# Set consisting of fixed power of elements of a group

Let G be a group. Let n be a fixed natural number. Consider $$S=\{g^{n}|g\in G\}$$. Is this set a subgroup of G? For n=1 it is the trivial subgroup, for $$n\geq 2$$ we need the condition that G is abelian to say that this is a subgroup. But I was unable to find a counter example for non- abelian case. Further in non- abelian case how can I get counter examples for each n?

Also motivated by this question I got one more question in mind. Let G be a group. Let n be a fixed natural number. Consider $$S=\{g|\exists a\in G$$ such that $$g=a^{n}\}$$. Is this set a subgroup of G? Again for n=1 it is the trivial subgroup. For $$n\geq 2$$ we need the condition that G is abelian to say that this is a subgroup. For non- abelian case how do I construct counter examples?

• Does this answer your question? Is the subset of squares of a group a subgroup?
– lulu
Sep 25 at 14:54
• How do I construct for each n? Further what are the counter examples for the second question? Sep 25 at 15:00
• Your two questions are the same. The free group on two letters is a counterexample for all $n$, and it should be possible to construct explicit examples using algebraic groups over finite fields, as in the linked duplicate.
– lulu
Sep 25 at 15:01
• Note that, for $p$-groups it makes sense to consider the subgroup generated by these sets, called the "Agemo" and "Omega" respectively: en.wikipedia.org/wiki/Omega_and_agemo_subgroup Sep 25 at 15:05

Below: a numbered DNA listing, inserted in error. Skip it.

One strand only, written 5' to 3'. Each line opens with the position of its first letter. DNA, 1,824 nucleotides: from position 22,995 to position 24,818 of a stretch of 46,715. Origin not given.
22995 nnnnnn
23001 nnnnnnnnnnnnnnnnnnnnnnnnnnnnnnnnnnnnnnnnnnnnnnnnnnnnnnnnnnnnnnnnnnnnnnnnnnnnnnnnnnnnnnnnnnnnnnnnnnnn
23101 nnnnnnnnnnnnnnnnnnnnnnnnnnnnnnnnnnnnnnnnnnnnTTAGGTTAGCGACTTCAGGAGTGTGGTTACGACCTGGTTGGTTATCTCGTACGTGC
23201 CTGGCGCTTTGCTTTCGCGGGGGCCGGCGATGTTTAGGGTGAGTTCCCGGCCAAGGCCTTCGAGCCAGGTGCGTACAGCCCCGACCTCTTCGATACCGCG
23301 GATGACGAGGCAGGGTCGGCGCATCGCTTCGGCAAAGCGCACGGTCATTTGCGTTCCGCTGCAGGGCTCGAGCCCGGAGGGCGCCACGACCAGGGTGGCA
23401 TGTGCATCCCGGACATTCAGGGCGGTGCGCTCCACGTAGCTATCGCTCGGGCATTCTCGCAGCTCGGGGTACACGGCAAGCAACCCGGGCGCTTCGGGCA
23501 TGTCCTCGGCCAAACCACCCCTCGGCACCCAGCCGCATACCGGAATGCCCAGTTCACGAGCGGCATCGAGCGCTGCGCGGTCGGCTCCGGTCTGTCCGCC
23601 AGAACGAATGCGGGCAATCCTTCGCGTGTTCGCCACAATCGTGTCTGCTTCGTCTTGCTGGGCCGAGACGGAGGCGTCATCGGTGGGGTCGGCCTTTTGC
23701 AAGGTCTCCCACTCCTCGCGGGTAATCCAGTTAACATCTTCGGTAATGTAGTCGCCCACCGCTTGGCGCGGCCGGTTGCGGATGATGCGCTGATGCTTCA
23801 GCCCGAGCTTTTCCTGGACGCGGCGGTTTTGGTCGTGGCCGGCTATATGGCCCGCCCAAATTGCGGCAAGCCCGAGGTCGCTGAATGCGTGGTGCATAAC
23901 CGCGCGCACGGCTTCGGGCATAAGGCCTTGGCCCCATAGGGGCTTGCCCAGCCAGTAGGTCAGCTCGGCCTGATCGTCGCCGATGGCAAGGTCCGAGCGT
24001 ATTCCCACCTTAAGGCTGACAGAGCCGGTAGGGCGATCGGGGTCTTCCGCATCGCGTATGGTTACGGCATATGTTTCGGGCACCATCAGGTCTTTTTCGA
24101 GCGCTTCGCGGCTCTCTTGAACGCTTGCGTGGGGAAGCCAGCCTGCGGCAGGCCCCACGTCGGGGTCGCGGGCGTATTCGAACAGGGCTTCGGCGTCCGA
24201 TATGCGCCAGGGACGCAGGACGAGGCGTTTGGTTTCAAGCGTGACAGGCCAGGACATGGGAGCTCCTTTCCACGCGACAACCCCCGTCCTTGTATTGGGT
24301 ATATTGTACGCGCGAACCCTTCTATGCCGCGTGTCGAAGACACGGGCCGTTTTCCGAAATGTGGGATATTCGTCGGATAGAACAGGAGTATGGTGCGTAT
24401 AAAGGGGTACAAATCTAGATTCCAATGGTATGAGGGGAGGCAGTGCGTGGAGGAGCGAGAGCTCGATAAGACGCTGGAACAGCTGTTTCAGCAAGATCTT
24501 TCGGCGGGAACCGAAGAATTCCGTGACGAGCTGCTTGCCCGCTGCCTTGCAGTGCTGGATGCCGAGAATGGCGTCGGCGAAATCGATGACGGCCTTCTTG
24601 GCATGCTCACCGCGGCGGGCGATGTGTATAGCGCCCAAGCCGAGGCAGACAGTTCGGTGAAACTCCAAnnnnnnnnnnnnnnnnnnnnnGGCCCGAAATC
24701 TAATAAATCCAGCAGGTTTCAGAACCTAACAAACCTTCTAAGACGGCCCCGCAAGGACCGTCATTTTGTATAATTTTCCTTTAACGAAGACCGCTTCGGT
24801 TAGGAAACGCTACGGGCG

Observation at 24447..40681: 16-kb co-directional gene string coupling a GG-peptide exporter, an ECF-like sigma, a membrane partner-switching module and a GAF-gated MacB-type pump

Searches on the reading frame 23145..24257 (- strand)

• Thanks that was helpful. Sep 25 at 15:08

For $$n\geq 2$$ we need the condition that $$G$$ is abelian to say that this is a subgroup.

That statement seems to be saying that $$\{g^n\mid g\in G\} = G^{\{n\}}$$, with $$n\geq 2$$, is a subgroup only if $$G$$ is abelian. But this is not correct. "$$G$$ is abelian" is sufficient, but not necessary.

For an easy example, consider $$G=S_3$$ and $$n=6$$. Then $$G^{\{6\}} = \{g^6\mid g\in S_3\} = \{e\}$$ is a subgroup, even though $$G$$ is not abelian.

More generally, a group $$G$$ is said to be $$n$$-abelian if and only if $$(ab)^n = a^nb^n$$ for all $$a,b\in G$$. Alperin proved that a group $$G$$ is $$n$$-abelian if and only if it is a quotient of a subgroup of a direct product of a group of exponent $$n-1$$, a group of exponent $$n$$, and an abelian group. (It is easy to verify that if $$G$$ is of exponent $$n-1$$, of exponent $$n$$, or abelian, then it satisfies $$(ab)^n= a^nb^n$$; and that the class of groups that satisfy this condition is closed under products, subgroups, and quotients).

If $$G$$ is $$n$$-abelian, then we have that $$G^{\{n\}}$$ is necessarily a subgroup, since it is trivially closed under inverses, contains $$e=e^n$$, and in the $$n$$-abelian case we also have $$g^nh^n = (gh)^n\in G^{\{n\}}$$.

However, a group need not be $$n$$-abelian for this set to be a subgroup, either. For example, consider the dihedral group of order $$8$$, which is not $$2$$-abelian (a group is $$2$$-abelian if and only if it is abelian). Then $$G^{\{2\}} = \{e,r^2\}$$, since every element other than $$r$$ and $$r^3$$ is of order $$1$$ or $$2$$; this is clearly a subgroup of $$G$$.

Not sure what you mean by "counter-examples for each $$n$$". If you mean, for each $$n$$ find a group in which $$G^{\{n\}}$$ is not a subgroup, then they aren't hard to find, even restricting for finite groups. For odd $$n$$, the set $$(S_n)^{\{n\}}$$ contains all transpositions but no cycle of length $$n$$. I'll let you figure out the even $$n$$ case.